Recently an article of note ran in the British paper The Guardian. Guardian Media Group is a British mass media company owning a variety of media outlets across the ocean.

The group would not be considered a conservative perspective on the news, often being described as “leaning left of center” in its opinions. The article noted that faith is becoming more and more popular around the world, and attempted to uncover the reasons why.

Their facts pointed that 84% of the world’s population identifies with a religious group. They noted that members of this demographic are younger than those who claim to have no religious affiliation. Despite what some would have you believe, the world is getting more religious, not less.

Boyd Matheson, in an opinion piece for the Deseret News, wrote, “Faith and religious activity are not the only answer to what ails society, but they create valuable connections.”

We are taking a few weeks during the holiday season to pause and think about the message contained in some of our favorite Christmas carols. To this point, our thoughts have centered upon the carols, “Silent Night” and “It Came upon the Midnight Clear.” One of our favorite hymns bids the faithful to come. Let’s take a few minutes to explore the story of “O Come All Ye Faithful.”

This beloved carol has its origins in a rebellion. The Jacobite rising was fought for control of the throne of England, but the strife also played out between the members of the Roman Catholic Church and the Church of England. As such, John Wade, a devout Catholic, was caught in the middle. Fleeing from the United Kingdom for his life, Wade took refuge in France, but found himself without a home, family or an income.

Wade was a musician and a calligrapher. In the 1700s writing and copying music was done by hand. The rebellion destroyed many of the Catholic historical records, including their hymns. Wade was employed by the church to research, record and preserve the hymns and liturgies of the faith. With the flair of a calligrapher, Wade’s copies of music gave unique life and style to the old hymns. Through his beautiful detail, the priest re-introduced hymn-singing to the people in France.

Wade also wrote new hymns as he was engaged in his work. For years the belief was that Wade had discovered a hymn from a couple of hundred years prior, but recent findings lead us to believe that Wade penned the Latin words and music himself. Seven original hand-copied manuscripts of a Latin hymn beginning Adeste Fidelis have been found, all bearing Wade’s unique style and signature.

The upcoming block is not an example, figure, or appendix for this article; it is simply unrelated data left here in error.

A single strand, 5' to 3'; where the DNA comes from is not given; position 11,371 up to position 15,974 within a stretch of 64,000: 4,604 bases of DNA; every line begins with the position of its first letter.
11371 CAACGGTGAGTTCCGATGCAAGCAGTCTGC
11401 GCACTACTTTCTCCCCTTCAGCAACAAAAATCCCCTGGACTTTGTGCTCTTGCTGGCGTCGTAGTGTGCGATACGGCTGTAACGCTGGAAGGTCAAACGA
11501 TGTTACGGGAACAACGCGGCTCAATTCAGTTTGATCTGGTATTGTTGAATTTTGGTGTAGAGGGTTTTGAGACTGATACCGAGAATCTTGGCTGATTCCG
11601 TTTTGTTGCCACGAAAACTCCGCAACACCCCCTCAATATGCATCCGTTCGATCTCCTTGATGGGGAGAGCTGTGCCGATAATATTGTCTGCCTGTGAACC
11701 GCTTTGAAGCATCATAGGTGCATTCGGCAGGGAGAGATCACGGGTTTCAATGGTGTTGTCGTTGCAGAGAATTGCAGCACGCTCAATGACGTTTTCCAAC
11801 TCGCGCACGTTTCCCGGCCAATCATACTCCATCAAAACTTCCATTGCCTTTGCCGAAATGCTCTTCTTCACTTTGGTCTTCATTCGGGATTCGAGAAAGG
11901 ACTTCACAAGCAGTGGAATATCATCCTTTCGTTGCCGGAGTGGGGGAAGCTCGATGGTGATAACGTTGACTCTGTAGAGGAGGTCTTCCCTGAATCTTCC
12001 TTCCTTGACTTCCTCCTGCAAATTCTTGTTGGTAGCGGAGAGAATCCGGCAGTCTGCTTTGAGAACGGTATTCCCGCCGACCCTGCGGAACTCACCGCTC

John Wade died on Aug. 16, 1786 at the age of 75. In his obituary, the paper honored him for his “beautiful manuscripts” that could be found in chapels and homes throughout the countryside.

Over time, English Catholics began to return to Great Britain, and some of the returning believers brought Wade’s hymn with them. Anglican minister Frederick Oakeley, preaching at a church in London, was moved by the words and music. He undertook the task of translating the Latin words into English. His first published translation began “Ye Faithful, Approach Ye.”

You’re right — it didn’t catch on. But Oakeley was going through several changes himself, including converting to Catholicism. After studying a little more vigorously in the nuances of the Latin language, Oakeley continued working on the words and finally settled on “O Come, All Ye Faithful.” What an amazing invitation!

O come before God, you who are faithful. Come before Him in a manner that is both joyful and triumphant. Our natural tendency is to approach God the way we walk down the hallway when we have been summoned to the principal’s office. Set aside the fears and apprehension. A child in a manger paved the way to the Father with grace and love.

O come together, you who are faithful. Life is better lived when supported by others with faith. Even in the midst of disaster, the faithful find hope and secure vision together. Did you see the national news broadcast from the parking lot of a church in Mayfield, Kentucky? While their church stood in rubbles, the members of the congregation gathered and shared hugs and communion.

O come to the rescue, you who are faithful. Within hours of the news of the tragedy, at least one church in Louisville had sent a generous gift to the area. Other churches were sending volunteer nurses, electricians and clean-up crew. Carpenters were securing supplies and heading there.

Come, you who are faithful, to a small village close to Jerusalem called Bethlehem. This will be a sign for you. You will find a baby in a manger. Worship him now, because you are going to see great things from this child. The child is going to change your life.

Come, you who are faithful. This isn’t about theology and dogma. It isn’t about law-keeping or good works. Faith is about a relationship with a God who, in an unheard of act of grace, became one of us. We are humbled and honored to come and see the child.

Jesus said everything written in the Law and the Prophets boils down to two things. Love God with all your mind, heart, soul and strength. Love your neighbor as yourself.

Sometimes we make faith too complex. O Come, you who are faithful.

Tom May is a freelance writer who has held paid and volunteer ministry positions at several churches in the tri-state area. Reach him at

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